Our Travel Tips for the First Time Visitors as well for our Patrons
The Indonesian island of Bali has plenty of treats for visitors. It has excellent weather, a beautiful green landscape, pristine beaches and a culture that is fascinating and unique. Bali is a very popular tourist destination and as such can have its frustrations. Unlike the majority of Indonesians, most of the inhabitants of the island follow Balinese Hinduism as opposed to Islam. Their customs are well established and the culture of the island has been well preserved.
Most visitors arrive at Ngurah Rai International Airport (DPS). Taxies on the island are quite plentiful and reasonably priced. Minibuses and full-size buses also travel along popular routes. There are no trains on the island but it is possible to hire a car or motorcycle. In all parts of Indonesia, vehicles travel on the left. To the west of the island is a vehicle and passenger ferry which shuttles to and from the larger island of Java.
Bahasa Indonesia is spoken throughout the island. It uses the Roman alphabet so it is possible for the visitor to learn a few phrases. There is a local Balinese dialect which is used in rural areas. English is widely spoken in tourist areas. The unit of currency used throughout Indonesia is the Rupiah.
Bali lies very close to the equator and it has a humid tropical climate. The average temperature is about 30 degrees Celsius throughout the year. The wettest months are between November and March, but short bursts of rain can appear at any time.
Choose your base carefully
It pays to put some thought into your Bali base, as chaotic traffic and hot weather are likely to make you stick close to your hotel or villa rather than wander far on foot or sit in stuffy taxis. If you’re looking for relaxation, Sanur on the South-East coast is the place for you. Choose one of our large Villas and pamper yourself.
Remember that low season often means rainy season
Be mindful of Bali’s rainy season (November to April) when planning your trip. Discounts can be great, but if you end up spending your holiday cooped up indoors, you may be left wondering if making the trip was worth it. Fortunately, the rains are often limited to brief afternoon downpours, so your holiday isn't likely to be a total write-off.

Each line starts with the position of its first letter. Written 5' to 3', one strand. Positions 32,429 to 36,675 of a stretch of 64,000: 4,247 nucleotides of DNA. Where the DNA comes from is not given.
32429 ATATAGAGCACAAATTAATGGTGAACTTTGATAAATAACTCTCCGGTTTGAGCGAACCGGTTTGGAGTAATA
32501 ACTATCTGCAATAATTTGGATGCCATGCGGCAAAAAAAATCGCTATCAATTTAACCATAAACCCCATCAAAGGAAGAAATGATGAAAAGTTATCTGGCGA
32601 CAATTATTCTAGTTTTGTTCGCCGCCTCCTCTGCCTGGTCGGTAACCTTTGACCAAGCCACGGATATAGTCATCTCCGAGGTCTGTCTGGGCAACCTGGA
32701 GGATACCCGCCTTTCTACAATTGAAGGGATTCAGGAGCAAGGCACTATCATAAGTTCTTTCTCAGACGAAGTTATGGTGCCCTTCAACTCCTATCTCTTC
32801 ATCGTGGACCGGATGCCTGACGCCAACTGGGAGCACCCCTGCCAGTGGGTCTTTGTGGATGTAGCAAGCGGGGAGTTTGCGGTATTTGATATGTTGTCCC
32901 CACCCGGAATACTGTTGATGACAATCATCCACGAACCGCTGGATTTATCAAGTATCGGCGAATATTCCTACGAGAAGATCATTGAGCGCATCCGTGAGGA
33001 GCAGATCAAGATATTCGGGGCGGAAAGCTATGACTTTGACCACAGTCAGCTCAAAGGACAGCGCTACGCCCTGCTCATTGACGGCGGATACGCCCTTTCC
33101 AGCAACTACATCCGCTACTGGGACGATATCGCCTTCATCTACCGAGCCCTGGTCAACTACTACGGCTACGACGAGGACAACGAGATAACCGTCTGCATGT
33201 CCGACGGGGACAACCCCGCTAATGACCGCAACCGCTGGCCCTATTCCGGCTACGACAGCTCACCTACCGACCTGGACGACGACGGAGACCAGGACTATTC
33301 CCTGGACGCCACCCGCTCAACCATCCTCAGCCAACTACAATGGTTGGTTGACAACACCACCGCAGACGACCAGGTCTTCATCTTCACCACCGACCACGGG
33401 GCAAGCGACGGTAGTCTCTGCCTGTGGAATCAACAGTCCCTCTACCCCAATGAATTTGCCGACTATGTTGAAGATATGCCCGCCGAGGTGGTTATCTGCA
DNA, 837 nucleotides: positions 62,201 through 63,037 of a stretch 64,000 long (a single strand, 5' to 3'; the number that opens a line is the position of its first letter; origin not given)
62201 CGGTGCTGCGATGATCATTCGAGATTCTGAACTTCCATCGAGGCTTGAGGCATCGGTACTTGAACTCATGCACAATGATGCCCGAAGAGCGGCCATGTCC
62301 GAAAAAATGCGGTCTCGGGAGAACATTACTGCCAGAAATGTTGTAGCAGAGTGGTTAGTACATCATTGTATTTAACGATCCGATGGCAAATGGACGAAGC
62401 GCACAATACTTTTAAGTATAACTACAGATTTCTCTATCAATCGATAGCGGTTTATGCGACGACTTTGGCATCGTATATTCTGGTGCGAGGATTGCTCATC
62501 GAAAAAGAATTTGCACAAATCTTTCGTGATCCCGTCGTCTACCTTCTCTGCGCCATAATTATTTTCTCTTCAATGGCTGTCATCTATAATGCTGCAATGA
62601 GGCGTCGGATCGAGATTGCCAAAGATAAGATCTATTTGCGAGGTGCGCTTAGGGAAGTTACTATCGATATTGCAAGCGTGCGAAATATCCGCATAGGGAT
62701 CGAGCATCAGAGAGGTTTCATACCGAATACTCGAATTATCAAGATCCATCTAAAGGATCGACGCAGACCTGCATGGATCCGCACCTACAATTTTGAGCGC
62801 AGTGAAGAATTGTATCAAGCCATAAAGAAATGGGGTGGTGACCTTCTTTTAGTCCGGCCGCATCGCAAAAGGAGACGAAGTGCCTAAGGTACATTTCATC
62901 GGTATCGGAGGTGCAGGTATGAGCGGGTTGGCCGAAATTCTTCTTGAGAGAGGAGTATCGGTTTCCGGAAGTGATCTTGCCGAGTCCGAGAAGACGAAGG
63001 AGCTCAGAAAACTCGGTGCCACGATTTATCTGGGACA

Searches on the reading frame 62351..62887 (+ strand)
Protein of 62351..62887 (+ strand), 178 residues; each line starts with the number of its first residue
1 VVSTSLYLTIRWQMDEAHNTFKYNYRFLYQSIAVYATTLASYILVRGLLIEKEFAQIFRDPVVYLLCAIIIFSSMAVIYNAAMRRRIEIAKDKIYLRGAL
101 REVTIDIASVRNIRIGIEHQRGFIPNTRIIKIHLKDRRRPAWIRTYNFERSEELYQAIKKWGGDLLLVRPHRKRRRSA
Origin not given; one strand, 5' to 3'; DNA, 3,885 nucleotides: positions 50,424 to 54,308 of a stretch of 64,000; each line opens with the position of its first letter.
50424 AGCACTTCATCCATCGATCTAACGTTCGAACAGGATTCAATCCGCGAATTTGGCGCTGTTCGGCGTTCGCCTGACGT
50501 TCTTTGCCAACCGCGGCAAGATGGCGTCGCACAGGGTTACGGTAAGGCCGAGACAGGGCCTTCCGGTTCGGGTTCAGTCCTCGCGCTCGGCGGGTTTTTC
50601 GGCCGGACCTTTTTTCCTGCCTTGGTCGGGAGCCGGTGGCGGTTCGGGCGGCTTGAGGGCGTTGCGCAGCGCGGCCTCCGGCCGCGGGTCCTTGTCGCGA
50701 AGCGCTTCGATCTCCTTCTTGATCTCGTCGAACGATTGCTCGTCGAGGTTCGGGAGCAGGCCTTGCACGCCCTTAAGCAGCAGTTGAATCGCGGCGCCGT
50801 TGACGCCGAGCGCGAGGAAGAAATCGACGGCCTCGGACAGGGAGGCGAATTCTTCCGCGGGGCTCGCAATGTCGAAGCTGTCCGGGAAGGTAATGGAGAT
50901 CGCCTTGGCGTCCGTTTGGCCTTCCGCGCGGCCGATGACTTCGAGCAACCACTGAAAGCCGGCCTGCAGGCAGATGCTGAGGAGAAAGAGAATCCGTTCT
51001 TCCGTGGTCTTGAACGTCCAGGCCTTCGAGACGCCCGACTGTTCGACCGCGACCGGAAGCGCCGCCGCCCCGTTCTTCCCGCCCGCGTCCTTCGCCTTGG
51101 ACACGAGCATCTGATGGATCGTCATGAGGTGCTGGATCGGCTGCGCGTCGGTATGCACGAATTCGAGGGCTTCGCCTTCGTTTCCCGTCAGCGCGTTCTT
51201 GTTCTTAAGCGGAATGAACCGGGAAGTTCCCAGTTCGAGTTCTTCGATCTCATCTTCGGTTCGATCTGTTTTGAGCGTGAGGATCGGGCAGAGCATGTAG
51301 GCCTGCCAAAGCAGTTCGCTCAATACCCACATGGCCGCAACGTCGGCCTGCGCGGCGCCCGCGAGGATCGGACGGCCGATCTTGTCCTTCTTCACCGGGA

Respect religious customs
Religion matters in Bali. Don’t get upset when a street is blocked off for a ceremony or your driver pulls over mid-trip to make a blessing – this is all part of the magic of the island. Plan accordingly if your travel dates fall on Nyepi when everything in Bali (even the airport) shuts down for the day, and always dress modestly (covering the shoulders and knees) and conduct yourself appropriately when visiting temples and holy sites..
Keep the environment clean
Bali’s heat and humidity calls for constant hydration, but consider the environment before purchasing another bottled drink. An estimated three million plastic bottles are discarded in Bali each month; please help reduce this figure by investing in a stainless steel bottle that you can refill.
You can bargain for many items and services in Bali, but do so respectfully and with a smile on your face. You’ll know when the vendor has reached their limit, and at that point don’t push it. When in doubt, walk away – if the seller doesn’t come after you, you can be sure they aren’t prepared to drop the price any lower.
Do not take risks
Bali is generally safer than many headlines suggest, but with close to four million tourists hitting its shores every year, it’s statistically natural that some travelers may have problems. Party safe, always wear a helmet when riding a bike or scooter, be respectful, and don’t do anything you wouldn’t do in your home country, and you're on track for the holiday of a lifetime.
Respect the ocean
Even if you’re an avid beach-goer or surfer, Bali's powerful waves, strong currents and exposed rocks can be treacherous, so take care, and don't swim alone unless you are completely confident in doing so. Show equal respect for the beach by not leaving any garbage (including plastic water bottles) behind – when the tide comes in, it'll be sucked into the ocean at great cost to the marine ecosystem.
Play by the rules
The Indonesian legal system may seem confusing and contradictory to you, but it's best not argue with police if you are accused of an infringement that may feel unjust, and pay ‘fines’ with good grace. Do not expect any special treatment for being a foreigner, and it goes without saying that having anything to do with drugs is a very bad idea.
The current visa situation
In early 2015, Indonesia waived its standard 30-day tourist visa-on-arrival (VOA) system for 45 countries; visitors from most other nations (including Australians) must purchase the VOA. While extending a 30-day visa is possible, it can be a tricky business. Speak to a reputable visa agent on the ground, or contact your nearest Indonesian consulate prior to departure.